When I was thirteen I wrote: “There’s nothing but outdated earth behind me.” And I find it kind of hilarious, like: Who the fuck did I think I was, Thoreau? But I also find it surprising. I find it surprising that, at that age, I understood that there’s so much more to life than this—Jamestown and its weird social hierarchies, its prejudices and aversions to anything new or honest or real.

Like goddam, life isn’t high school!

Just because you’re in what everyone likes to call “dumb” classes, doesn’t mean you’re not intelligent. Just because people make snide comments about your clothes, doesn’t mean you don’t look good. Just because you’re quiet and mousey, doesn’t mean you’re not listening, that you’re not there! People can talk all they want but They. Don’t. Know. They don’t know more about you than you. If they don’t “get” you one day, that doesn’t mean they won’t absolutely want to someday. And when that day comes, don’t kill them with kindness; just totally annihilate them with the truth. You’ll be so far ahead that it won’t even matter, there’ll be nothing to lose, like: Nobody can touch me now…

Confession: I was listening to a lot of My Chemical Romance when I wrote this.

I looked up the music video for “I’m Not Okay (I Promise)” and felt the rage. There’s just something about Gerard Way wailing I’M NOT OKAY!!!!!! in, what appears to be, a steadily increasing fever that makes you want to go back in time and walk the fuck out on every math teacher that had the nerve to publicly underestimate you. (Mr. Salvaggio, what’s good?!) I seriously think, in retrospect, that the greasy kids who shoved paper clips through their earlobes and got kicked out of class constantly were doing something right—God bless them, every single one.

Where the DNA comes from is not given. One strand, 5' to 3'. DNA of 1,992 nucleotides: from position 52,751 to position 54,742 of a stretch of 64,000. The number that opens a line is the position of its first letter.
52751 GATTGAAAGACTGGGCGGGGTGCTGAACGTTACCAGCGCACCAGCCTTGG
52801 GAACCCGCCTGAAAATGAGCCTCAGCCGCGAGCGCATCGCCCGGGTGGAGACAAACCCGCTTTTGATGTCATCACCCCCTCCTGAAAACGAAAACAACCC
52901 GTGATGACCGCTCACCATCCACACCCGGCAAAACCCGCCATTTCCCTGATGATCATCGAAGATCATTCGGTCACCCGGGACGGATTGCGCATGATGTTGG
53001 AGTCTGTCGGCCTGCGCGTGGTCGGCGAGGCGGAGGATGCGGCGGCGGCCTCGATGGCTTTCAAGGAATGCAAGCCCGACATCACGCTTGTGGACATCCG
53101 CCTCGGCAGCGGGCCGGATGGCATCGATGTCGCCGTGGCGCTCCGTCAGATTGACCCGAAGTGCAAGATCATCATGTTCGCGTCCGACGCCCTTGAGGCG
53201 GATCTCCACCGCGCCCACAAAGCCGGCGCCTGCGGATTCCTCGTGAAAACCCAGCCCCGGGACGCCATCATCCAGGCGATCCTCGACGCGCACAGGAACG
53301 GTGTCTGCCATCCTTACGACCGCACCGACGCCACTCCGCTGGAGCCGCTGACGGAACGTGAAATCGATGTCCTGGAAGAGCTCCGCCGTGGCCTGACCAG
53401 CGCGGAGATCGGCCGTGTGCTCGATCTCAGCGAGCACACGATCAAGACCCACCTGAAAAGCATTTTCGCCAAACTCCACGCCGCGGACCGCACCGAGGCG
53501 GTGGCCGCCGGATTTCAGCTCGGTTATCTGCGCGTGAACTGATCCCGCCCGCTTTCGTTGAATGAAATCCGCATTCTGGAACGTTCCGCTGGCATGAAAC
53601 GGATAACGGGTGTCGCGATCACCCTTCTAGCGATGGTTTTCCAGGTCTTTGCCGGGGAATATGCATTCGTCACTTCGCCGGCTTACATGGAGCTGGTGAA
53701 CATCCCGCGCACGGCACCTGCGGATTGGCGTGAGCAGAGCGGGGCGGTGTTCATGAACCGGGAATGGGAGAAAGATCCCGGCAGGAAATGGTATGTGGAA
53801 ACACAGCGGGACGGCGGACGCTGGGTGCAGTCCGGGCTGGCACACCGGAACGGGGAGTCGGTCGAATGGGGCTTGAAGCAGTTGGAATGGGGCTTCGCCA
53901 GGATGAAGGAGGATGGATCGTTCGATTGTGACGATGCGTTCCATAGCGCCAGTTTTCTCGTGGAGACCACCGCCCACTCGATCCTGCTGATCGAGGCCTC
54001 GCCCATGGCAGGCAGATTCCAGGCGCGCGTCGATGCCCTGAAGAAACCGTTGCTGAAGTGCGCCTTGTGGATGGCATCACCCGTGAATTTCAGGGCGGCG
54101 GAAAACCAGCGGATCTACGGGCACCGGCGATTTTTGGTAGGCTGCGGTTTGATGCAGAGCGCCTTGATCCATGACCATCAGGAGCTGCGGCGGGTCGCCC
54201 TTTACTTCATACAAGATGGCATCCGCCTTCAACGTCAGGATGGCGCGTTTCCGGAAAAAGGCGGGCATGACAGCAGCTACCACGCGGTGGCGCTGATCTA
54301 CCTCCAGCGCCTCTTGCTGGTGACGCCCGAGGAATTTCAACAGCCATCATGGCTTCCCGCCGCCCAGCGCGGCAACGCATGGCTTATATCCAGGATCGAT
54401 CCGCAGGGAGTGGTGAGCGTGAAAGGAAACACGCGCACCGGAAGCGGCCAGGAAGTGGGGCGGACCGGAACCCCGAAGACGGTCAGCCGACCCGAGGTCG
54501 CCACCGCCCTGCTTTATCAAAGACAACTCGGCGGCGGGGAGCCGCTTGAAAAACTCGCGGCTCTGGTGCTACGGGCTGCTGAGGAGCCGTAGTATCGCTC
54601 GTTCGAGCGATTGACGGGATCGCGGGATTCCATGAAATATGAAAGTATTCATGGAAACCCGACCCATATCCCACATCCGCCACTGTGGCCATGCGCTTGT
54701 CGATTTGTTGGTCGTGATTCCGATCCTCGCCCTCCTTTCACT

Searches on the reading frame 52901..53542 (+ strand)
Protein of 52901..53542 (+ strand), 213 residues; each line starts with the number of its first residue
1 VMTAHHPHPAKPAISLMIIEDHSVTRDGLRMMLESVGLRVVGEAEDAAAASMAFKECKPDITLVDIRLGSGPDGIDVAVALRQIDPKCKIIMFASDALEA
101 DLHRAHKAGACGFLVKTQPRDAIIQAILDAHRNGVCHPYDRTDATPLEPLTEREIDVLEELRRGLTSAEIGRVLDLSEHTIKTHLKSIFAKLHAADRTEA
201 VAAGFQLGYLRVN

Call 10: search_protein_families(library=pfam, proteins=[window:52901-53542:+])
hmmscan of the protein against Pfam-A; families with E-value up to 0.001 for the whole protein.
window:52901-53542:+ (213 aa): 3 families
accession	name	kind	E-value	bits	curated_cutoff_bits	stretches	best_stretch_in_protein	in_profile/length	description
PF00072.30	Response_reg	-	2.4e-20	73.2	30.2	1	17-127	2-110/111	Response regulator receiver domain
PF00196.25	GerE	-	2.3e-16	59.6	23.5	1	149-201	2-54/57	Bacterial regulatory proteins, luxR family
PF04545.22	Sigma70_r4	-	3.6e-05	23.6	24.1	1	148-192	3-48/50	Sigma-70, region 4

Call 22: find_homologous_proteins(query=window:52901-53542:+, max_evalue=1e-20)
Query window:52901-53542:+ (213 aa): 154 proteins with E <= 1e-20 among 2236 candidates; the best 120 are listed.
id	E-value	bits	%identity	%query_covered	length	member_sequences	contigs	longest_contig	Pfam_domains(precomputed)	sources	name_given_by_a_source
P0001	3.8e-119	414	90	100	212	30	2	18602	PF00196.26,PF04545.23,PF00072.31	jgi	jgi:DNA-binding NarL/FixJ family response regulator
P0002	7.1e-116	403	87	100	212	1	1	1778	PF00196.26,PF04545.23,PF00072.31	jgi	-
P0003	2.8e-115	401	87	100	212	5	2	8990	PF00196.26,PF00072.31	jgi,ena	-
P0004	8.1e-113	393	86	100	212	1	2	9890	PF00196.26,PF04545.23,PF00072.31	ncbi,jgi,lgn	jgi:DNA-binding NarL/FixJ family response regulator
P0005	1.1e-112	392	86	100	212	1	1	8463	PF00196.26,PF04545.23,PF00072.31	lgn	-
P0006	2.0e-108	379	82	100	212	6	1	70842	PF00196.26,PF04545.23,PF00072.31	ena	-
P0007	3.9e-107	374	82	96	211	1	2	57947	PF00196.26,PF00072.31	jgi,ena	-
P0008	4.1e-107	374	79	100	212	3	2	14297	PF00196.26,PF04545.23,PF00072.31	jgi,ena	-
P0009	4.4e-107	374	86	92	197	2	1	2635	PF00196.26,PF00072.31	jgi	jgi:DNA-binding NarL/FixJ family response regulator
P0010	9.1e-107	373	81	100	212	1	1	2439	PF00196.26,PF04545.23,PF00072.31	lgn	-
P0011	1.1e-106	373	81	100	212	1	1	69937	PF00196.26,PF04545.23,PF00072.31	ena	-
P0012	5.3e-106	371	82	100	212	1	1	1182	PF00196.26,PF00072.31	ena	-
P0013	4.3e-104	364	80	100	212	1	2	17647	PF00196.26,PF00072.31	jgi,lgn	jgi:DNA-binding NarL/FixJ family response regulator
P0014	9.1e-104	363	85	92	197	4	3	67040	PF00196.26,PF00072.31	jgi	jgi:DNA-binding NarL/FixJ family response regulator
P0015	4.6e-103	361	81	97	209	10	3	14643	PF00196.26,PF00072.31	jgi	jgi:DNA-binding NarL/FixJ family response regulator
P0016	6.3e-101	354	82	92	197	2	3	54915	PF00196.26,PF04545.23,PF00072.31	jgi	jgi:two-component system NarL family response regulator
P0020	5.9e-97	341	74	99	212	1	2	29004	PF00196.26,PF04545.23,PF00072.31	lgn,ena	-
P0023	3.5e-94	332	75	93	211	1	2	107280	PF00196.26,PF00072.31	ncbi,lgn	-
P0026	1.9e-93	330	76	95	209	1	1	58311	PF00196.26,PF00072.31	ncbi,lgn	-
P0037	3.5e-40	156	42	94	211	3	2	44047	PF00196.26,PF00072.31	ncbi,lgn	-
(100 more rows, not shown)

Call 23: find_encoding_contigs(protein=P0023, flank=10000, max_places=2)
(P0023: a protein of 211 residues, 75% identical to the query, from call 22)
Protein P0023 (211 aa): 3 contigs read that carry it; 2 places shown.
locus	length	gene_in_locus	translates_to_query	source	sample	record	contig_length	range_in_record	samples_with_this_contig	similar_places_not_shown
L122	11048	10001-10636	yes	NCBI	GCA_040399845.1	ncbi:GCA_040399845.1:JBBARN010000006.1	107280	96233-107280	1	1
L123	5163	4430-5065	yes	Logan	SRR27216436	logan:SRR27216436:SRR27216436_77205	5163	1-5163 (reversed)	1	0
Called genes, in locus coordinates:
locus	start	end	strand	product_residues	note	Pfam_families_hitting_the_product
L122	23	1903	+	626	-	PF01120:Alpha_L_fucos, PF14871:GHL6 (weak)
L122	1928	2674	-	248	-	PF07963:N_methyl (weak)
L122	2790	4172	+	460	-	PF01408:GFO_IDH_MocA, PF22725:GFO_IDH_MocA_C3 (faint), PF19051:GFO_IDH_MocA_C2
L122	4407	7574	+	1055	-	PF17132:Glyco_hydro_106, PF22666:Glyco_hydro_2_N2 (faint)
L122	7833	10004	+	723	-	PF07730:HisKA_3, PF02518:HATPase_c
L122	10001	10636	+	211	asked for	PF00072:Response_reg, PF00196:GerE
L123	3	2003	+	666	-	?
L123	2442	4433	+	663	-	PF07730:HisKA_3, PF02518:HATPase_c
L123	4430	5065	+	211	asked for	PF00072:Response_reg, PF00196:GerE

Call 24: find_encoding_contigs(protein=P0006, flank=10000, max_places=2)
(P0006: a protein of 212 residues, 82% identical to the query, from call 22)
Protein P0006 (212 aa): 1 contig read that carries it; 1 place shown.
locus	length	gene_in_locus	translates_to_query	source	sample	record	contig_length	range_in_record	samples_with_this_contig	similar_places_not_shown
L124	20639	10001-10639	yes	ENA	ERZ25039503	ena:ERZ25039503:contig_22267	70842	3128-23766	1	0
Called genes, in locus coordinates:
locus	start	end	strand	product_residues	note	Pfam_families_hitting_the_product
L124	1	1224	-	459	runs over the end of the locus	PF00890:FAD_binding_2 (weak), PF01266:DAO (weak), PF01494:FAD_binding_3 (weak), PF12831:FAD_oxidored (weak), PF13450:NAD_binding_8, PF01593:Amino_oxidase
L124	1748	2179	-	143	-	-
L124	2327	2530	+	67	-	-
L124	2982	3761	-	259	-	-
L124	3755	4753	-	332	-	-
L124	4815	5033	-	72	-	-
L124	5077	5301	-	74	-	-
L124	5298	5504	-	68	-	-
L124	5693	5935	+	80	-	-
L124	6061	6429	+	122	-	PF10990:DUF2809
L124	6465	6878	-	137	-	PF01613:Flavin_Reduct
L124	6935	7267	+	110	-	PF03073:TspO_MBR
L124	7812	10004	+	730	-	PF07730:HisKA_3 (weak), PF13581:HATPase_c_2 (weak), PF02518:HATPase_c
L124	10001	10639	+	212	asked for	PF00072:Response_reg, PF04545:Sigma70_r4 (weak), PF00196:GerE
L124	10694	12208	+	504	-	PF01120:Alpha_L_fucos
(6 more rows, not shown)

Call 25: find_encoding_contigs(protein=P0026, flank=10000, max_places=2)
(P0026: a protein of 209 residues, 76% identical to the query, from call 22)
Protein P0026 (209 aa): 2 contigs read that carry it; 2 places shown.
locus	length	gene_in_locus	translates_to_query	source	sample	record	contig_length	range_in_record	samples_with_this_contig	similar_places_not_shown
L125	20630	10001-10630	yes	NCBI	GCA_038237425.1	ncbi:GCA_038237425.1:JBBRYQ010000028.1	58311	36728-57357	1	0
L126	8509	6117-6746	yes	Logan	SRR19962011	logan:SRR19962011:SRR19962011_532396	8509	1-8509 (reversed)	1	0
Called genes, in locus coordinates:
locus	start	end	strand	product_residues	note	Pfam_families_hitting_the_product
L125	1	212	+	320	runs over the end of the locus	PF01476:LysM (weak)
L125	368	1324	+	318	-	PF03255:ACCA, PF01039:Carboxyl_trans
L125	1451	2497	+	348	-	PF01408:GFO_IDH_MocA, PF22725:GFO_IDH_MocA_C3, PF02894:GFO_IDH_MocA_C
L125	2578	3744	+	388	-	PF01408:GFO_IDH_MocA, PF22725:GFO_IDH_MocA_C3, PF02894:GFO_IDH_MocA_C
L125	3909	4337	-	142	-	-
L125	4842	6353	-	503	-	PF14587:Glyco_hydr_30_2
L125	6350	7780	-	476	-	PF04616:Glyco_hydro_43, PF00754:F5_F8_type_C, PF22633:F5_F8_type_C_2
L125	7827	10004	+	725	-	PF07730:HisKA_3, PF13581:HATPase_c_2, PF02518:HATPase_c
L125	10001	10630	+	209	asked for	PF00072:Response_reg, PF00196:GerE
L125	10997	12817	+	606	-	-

But my point is: Where would all the voluntary misfit girls of the 2000’s be without My Chemical Romance’s honesty?!?! I was fourteen when Gerard Way first said, “I’m not okay,” And. It. Was. So. Vindicating. Enough of that I’m okay bullshit, I’m not okay. I’m not O-fucking-kay. You wear me ouuuuuuuuuut…He said it, and he looked it, and it was awesome. We needed that! Then MCR’s single “Sing” came out in 2010 and I realized that I’m a major sucker for artists who root for the underdog because one of the song’s lyrics are: Girl, you’ve got to be what tomorrow needs, and it’s lame, and I’m corny, but I find that shit so inspiring. Be what tomorrow needs.

The voluntary misfit girls of tomorrow don’t need our good vibes-bigger person-I’m so mature now-bullshit. They need the truth. They need what’s real, and what’s weird, and what hurts. They need all that with a little bit of hope at the end. Because when I was 13, 14, 15, 16, 17… I needed My Chemical Romance. I needed Harry Potter and Sloane Crosley and Lady Gaga and The Unabridged Journals of Sylvia Plath. I needed Taylor Swift to embarrass the fuck out of John Mayer by putting his name in a song. I needed someone to be honest—I’m not okay. I’m not o-fucking-kay. These things and their creators, they were what tomorrow needed! So just:

Sing it for the boys
Sing it for the girls
Every time that you lose it sing it for the world
Sing it from the heart
Sing it til’ you’re nuts
Sing it out for the ones that’ll hate your guts
Sing it for the deaf
Sing it for the blind
Sing about everyone that you left behind…

Bottom line: If you have the guts to go above and beyond what Today expects, some people just aren’t going to understand you. Some people are even going to hate you. But that’s okay. All it means is that you’re doing something right. Like Emerson said—To be great is to be misunderstood—you’re doing what it takes to be great.